the economic potential every day. Do Duc Dinh of the Institute on the World
Economy says, “There is a huge unofficial economy. For most people, we can live
only 5 days or 10 days a month on our salary. But people build houses. Where
does the money come from? Even in government ministries, there are two sets of
books—one for the official money and one for unofficial (Wild &Wild, p. 319).”

Vietnam
is controlled primarily by the Communist Party, which is a political party that
advocates the application of the social and economic principles of communism
through state policy and is currently struggling to adapt to the principles of
a market economy, and the layers of bureaucracy built up over decades of
communist rule slow the pace of change. Companies would have to understand the
culture and customs of Vietnam, because something normal in the United States
with our democratic government, may not be acceptable, even offensive, and
could cost that company a large loss for not understanding their way of doing
things. For example, the government sometimes still behaves in ways that leave potential
international investors confused and disconnected even despite the efforts of
the State Committee for Cooperation and Investment (Wild &Wild, p. 319).
And laws concerning taxes and foreign exchange are in constant flux. It is
imperative to find the right business partners to help with business on a local
level that know more about the ways of the country. These Western companies
would need people who they can depend on in order for that company to be
successful in Vietnam.

Time
zones are another factor of consideration. Some American companies may need to
travel, and for smaller or entrepreneurial companies this may be a big sacrifice.
Most international projects require collaboration, so it may morning on one side
of the earth and night on the other which makes it difficult to set-up
videoconferencing and other communications.

QUESTION
3. What would be
your perception of a product with the label “Made in Vietnam”? Do you think the
type of product would play a role in forming your perception?

The country image embodies every facet of a nation’s
business environment, it is highly relevant to the selection of sites for
production, manufacturing or assembly. Because products stamped with a “Made in
Vietnam” can cause a certain discord with the public. It is also important to
note that a country’s image can also change over time. People’s perception of
where a product is made can often make or break a sale. The thought behind the formation of an attitude towards
global brands is complex, since it hinges on many different factors. Yet the
understanding of what the customer perceive is crucial to the success of global
brands if these brands are to remain competitive in the fastest growing markets
in the world.

It depends on the
customer and the market but certain low-cost products will be unlikely to have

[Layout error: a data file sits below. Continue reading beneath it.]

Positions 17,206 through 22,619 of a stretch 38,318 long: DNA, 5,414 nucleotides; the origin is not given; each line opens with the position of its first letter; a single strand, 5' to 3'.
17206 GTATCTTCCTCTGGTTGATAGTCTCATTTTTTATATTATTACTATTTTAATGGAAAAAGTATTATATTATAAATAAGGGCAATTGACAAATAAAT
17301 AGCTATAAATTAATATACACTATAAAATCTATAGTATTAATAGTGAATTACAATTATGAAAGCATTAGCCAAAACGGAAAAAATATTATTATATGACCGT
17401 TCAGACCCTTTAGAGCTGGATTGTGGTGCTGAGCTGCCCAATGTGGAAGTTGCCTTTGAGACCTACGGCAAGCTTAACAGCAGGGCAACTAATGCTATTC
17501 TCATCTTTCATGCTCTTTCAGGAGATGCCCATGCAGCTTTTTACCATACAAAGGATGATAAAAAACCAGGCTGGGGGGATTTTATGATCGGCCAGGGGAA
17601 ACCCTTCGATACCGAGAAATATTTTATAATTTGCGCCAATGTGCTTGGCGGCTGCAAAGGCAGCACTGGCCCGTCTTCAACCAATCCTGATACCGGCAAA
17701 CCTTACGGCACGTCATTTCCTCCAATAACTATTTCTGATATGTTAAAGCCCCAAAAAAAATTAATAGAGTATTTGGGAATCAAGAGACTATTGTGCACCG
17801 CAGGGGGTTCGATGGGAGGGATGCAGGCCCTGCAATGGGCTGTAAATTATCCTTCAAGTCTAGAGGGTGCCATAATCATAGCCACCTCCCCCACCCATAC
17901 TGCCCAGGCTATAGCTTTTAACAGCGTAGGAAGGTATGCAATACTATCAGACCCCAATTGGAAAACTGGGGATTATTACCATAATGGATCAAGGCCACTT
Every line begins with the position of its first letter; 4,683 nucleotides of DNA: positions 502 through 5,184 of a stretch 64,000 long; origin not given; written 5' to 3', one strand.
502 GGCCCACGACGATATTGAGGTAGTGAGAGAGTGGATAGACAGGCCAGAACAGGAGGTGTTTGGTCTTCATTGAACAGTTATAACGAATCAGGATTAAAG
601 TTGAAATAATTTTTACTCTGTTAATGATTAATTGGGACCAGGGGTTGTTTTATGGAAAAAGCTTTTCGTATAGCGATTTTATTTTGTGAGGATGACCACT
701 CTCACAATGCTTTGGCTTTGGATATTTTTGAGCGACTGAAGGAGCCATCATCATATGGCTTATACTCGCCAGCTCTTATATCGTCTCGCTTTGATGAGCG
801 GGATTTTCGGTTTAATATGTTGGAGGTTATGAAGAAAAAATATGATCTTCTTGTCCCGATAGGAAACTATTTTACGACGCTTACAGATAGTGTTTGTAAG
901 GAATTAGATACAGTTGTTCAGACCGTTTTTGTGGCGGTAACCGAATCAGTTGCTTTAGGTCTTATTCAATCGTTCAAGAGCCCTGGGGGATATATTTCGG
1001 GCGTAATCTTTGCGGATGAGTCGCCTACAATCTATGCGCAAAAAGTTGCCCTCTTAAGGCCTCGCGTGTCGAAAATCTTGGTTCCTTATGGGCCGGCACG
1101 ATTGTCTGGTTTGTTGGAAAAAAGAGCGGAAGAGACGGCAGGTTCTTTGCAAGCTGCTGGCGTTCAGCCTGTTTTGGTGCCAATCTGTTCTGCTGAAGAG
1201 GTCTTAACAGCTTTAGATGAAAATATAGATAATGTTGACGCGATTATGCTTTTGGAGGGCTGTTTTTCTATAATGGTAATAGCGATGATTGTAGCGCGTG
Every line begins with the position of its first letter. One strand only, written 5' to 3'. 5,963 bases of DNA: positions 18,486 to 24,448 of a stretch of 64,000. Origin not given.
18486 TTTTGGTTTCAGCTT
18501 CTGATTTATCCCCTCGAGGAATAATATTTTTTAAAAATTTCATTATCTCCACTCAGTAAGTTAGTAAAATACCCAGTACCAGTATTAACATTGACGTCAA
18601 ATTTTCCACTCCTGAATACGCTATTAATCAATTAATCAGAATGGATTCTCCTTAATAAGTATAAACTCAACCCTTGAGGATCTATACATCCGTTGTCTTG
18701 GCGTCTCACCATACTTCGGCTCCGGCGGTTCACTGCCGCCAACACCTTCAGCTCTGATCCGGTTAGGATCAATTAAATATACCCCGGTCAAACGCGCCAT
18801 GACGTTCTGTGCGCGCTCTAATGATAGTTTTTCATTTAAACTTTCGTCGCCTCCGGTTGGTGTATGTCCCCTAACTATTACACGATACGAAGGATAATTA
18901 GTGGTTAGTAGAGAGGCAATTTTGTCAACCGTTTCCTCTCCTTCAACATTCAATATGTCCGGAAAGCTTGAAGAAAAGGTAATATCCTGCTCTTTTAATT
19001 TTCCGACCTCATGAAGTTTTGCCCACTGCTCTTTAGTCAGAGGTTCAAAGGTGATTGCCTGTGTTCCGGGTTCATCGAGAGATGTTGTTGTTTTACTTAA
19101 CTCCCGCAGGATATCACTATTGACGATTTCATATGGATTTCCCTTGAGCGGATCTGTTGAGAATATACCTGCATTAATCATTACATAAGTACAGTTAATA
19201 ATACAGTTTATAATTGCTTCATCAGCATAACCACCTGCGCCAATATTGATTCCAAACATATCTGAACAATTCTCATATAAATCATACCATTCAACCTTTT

any negative connotation if labeled “Made in Vietnam.” Low-cost products meaning
they will be of average quality in terms of performance and durability because skills
and labor is limited. In addition, the product will be available at a lower
cost since the labor is cheap. Although the labels do not affect all products
to the same degree, they can present important positive or negative images and
boost or dampen sales.

The opposite is true, if
a customer is in the market for a high-priced luxury or technical product. Just
the fact that it was made in Vietnam would likely discourage buyers from such a
label. As these products made in more developed countries are evaluated more
positively than products from less developed countries like Vietnam’s current
state (Wild &Wild, p. 305). However, as Vietnam
develops economically over time, any negativity of such a label on
sophisticated goods would be expected to decline. It is hard to have such a negative connotation of products
made in Vietnam when so many other products we use every day are made and
assembled overseas.

CONCLUSION

Vietnam’s
emerging market, although full of potential, is riddled with many challenges
for investors in Vietnam. Everything from the population to the infrastructure
and political party is disconcerting. With a population of only 82 million most
of which are very poor, with an annual per capita income of only about $2,500
(Wild , p. 319). Without funds, it is no wonder the infrastructure is
undeveloped as well. Only 25 percent of roads are paved, electricity sources
are somewhat unreliable, there is roughly one telephone per 100 people and the
banking system is undeveloped. And although Vietnam holds tremendous long-term potential,
it may be two decades before Vietnam reaches the level of economic development
found even in Thailand today.

From
the problems a company could encounter when conducting a market strategy like
the cultural difference, the different time zones, to the poor economy and the unfavorable
political party, Vietnam carries many negative preconceptions. Many strides
have been conducted on the home front to find and plan the restoration of
Vietnam’s image. But with the help of developed Western countries and an open
mind in potential investors, Vietnam has potential to become an emerging market
in the global market.